Maisie is an unusual Boxer – she is completely white, apart from a few blotches of black spots around her muzzle. Her right eye is a clear blue colour, also caused by an absence of pigment. Maisie’s all-white coat is appealing, giving her an unusual, ghost-like appearance. Unfortunately, the white coat colour gives an indication of a problem that Maisie has suffered since birth – she is completely deaf in both ears.
Fiona was aware of Maisie’s deafness before she took her on as a pet, and part of the agreement when she bought her was that she would not show her, nor breed from her. The deafness is caused by a genetic abnormality that would be passed down to her puppies if Maisie became a mother. For the sake of future generations of Boxers, it is wise not to perpetuate the same mix of genes. Deafness is linked to white coat colour in both dogs and cats. Coat colour and the colour of the back of the eye are both caused by pigment-producing cells, known as “melanocytes”. If the genes to produce these cells are absent, a white coat and blue eyes are the consequence. Hearing is made possible through a layer of specialised cells in the inner ear. These “hearing” cells originate from the same stem cells as pigment-producing cells. Therefore if an animal has no pigment in its body, it is likely that it will also be deficient in the specialised “hearing” cells, and it is likely to be deaf.
If a breeder produces a white puppy or kitten, deafness is often suspected, but it can be surprisingly difficult to assess their hearing. There are all sorts of tests that can be carried out, such as calling the animal’s name, knocking on windows, blowing whistles or spraying aerosol cans. Unfortunately, even young animals with normal hearing sometimes ignore these things, so a lack of response does not prove that they are deaf. Also, deaf animals can be very sensitive to vibrations, or they may have excellent eyesight that allows them to seem movement at the fringes of their vision, so they may seem to react to sound even when they are completely deaf. It is much easier to assess hearing in humans, since as soon as children are old enough to talk, they can be asked the simple question “Can you hear this?”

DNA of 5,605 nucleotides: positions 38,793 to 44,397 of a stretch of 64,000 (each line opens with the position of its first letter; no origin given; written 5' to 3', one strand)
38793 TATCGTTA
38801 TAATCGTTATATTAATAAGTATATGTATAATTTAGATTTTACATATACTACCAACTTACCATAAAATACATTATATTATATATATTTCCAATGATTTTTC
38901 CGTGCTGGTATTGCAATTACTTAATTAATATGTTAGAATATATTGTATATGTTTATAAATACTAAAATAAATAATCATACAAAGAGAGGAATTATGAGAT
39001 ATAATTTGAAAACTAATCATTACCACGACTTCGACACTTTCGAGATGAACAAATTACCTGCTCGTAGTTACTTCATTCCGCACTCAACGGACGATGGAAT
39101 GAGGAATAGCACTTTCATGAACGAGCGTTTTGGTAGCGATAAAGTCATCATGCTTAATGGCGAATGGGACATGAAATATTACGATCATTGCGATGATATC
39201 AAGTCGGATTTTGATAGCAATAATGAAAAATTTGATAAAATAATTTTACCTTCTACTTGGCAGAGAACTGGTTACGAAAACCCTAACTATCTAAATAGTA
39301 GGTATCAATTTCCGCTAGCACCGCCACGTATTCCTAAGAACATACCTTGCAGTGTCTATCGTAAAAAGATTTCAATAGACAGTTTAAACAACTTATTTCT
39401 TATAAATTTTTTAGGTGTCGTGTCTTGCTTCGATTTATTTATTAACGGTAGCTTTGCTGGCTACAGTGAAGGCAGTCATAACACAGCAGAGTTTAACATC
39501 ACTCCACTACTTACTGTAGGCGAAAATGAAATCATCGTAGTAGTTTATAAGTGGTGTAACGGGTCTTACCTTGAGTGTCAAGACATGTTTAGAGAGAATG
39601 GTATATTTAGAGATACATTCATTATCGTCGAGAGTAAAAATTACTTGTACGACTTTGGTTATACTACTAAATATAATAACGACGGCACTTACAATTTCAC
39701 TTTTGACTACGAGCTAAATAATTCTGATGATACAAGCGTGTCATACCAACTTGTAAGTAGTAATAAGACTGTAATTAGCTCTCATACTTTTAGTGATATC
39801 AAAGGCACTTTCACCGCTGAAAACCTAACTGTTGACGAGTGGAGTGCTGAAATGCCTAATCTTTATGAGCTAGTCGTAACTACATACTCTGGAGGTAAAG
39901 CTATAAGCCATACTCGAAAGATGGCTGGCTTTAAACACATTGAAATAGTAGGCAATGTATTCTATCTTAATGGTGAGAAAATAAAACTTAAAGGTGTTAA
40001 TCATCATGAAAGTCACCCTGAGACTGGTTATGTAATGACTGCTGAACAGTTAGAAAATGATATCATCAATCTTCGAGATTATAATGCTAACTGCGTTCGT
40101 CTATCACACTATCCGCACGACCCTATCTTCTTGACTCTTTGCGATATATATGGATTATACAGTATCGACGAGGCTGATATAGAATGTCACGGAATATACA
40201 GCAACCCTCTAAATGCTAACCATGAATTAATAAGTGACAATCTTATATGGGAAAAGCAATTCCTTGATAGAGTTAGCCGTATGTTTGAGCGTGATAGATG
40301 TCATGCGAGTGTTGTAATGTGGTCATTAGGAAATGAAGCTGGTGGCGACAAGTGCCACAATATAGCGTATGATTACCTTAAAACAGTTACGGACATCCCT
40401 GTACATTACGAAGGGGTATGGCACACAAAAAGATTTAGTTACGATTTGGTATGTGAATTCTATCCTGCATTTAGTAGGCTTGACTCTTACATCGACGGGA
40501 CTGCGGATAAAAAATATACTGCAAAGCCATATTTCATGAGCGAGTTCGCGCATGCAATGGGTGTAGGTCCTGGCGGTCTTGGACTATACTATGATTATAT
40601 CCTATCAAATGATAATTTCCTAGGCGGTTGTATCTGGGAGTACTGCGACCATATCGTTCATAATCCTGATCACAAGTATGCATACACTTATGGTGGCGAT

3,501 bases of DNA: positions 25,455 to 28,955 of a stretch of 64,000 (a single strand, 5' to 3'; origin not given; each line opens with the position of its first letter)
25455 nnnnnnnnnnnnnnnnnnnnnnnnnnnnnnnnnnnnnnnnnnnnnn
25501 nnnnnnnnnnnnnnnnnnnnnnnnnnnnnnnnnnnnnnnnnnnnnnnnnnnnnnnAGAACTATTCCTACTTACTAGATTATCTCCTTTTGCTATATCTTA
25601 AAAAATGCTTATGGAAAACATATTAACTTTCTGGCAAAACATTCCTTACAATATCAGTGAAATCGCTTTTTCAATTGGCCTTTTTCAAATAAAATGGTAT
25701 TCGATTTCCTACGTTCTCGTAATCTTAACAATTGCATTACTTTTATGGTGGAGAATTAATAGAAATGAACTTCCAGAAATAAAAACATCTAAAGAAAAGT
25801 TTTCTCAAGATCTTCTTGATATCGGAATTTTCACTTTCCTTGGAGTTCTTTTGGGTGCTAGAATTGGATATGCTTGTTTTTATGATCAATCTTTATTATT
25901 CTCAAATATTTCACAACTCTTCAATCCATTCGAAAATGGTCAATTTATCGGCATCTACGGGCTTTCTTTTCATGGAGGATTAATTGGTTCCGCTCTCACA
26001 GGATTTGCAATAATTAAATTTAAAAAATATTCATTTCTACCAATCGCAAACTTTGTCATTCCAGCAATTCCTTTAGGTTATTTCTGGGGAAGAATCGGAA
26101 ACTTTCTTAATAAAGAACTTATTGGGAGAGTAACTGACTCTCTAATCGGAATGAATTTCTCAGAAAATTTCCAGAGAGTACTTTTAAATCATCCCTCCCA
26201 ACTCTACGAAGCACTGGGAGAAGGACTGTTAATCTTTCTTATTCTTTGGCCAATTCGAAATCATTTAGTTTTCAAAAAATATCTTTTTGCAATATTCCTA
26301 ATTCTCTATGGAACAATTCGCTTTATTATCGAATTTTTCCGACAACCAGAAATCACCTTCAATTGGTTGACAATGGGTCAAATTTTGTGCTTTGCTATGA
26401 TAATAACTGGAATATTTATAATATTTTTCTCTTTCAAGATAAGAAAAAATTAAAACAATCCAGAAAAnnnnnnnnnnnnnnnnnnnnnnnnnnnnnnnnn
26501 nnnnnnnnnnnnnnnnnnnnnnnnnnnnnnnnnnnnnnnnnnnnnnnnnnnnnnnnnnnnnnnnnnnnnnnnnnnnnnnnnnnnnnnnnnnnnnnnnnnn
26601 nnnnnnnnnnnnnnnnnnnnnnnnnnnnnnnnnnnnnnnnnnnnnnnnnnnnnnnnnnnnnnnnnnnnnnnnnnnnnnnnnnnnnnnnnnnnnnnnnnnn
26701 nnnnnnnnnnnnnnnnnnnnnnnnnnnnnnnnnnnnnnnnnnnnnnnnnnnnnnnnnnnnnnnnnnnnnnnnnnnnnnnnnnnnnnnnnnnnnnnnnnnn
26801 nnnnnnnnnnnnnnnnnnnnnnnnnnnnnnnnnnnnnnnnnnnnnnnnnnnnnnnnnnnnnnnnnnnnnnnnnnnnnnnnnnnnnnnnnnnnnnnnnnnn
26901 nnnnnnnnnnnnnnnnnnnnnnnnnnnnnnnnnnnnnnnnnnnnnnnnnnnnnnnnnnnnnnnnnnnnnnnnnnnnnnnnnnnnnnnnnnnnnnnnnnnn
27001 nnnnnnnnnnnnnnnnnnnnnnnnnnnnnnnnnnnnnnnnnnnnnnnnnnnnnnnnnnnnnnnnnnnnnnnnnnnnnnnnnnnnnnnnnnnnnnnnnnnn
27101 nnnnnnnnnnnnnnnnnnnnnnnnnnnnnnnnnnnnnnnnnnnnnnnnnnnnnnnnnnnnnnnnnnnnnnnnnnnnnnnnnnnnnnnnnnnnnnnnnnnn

There is a definitive test for hearing in animals, but it is not widely available. The so-called Brainstem Auditory Evoked Response (BAER) test involves connecting electrodes up to the skull, and measuring the electrical activity in the brain. With normal hearing, electrical spikes are seen when a sound is made beside the ear. This test provides a good, objective way of checking the hearing in one or both ears. Unfortunately, the test is not available in Ireland at the moment. There is no cure for deafness in animals, although in recent years, vets at the University of Queensland, have implanted hearing aids successfully in dogs, improving their hearing significantly. These are unlikely to reach Ireland in Maisie’s lifetime!
Deafness has a profound impact on the life of an animal. Deaf dogs and cats cannot hear the sounds of hazards approaching, and they are very vulnerable to injury, especially from cars. Deaf animals have to be sheltered to some extent throughout their whole lives. It is safest to keep deaf cats as indoor pets, since there are too many risks if they are allowed to live free-ranging outdoor lives.
Maisie the Boxer loves going for walks, but she is never allowed off the lead. If she was allowed to run freely, she would not hear Fiona calling her back, nor would she hear important sounds of danger, such as oncoming traffic. Maisie is allowed to wander around her own garden on her own, but in public, she needs to be kept directly under Fiona’s control at all times. Fiona as a long extendable lead that allows her as much freedom as possible.
Maisie may be deaf, but her other senses seem to compensate by being more sensitive than normal. She has excellent vision, and Fiona is training her to obey hand signals instead of verbal commands, for actions such as “Sit”, “Stay”, and “Lie down”. Maisie also has a very delicate sense of smell. She has developed a complete aversion to cigarette smoke, wrinkling her nose and and whimpering if she detects even a whiff. If anybody in the house lights up, she starts to bark, and she does not stop until the cigarette is extinguished. She is proving to be an effective cure for smoking in the Plunkett household!
- Any dog or cat that has a white coat colour and blue eyes is likely to be deaf
- Deafness can be difficult to assess in pets
- Deaf animals need to be sheltered from risks such as road traffic throughout their whole lives.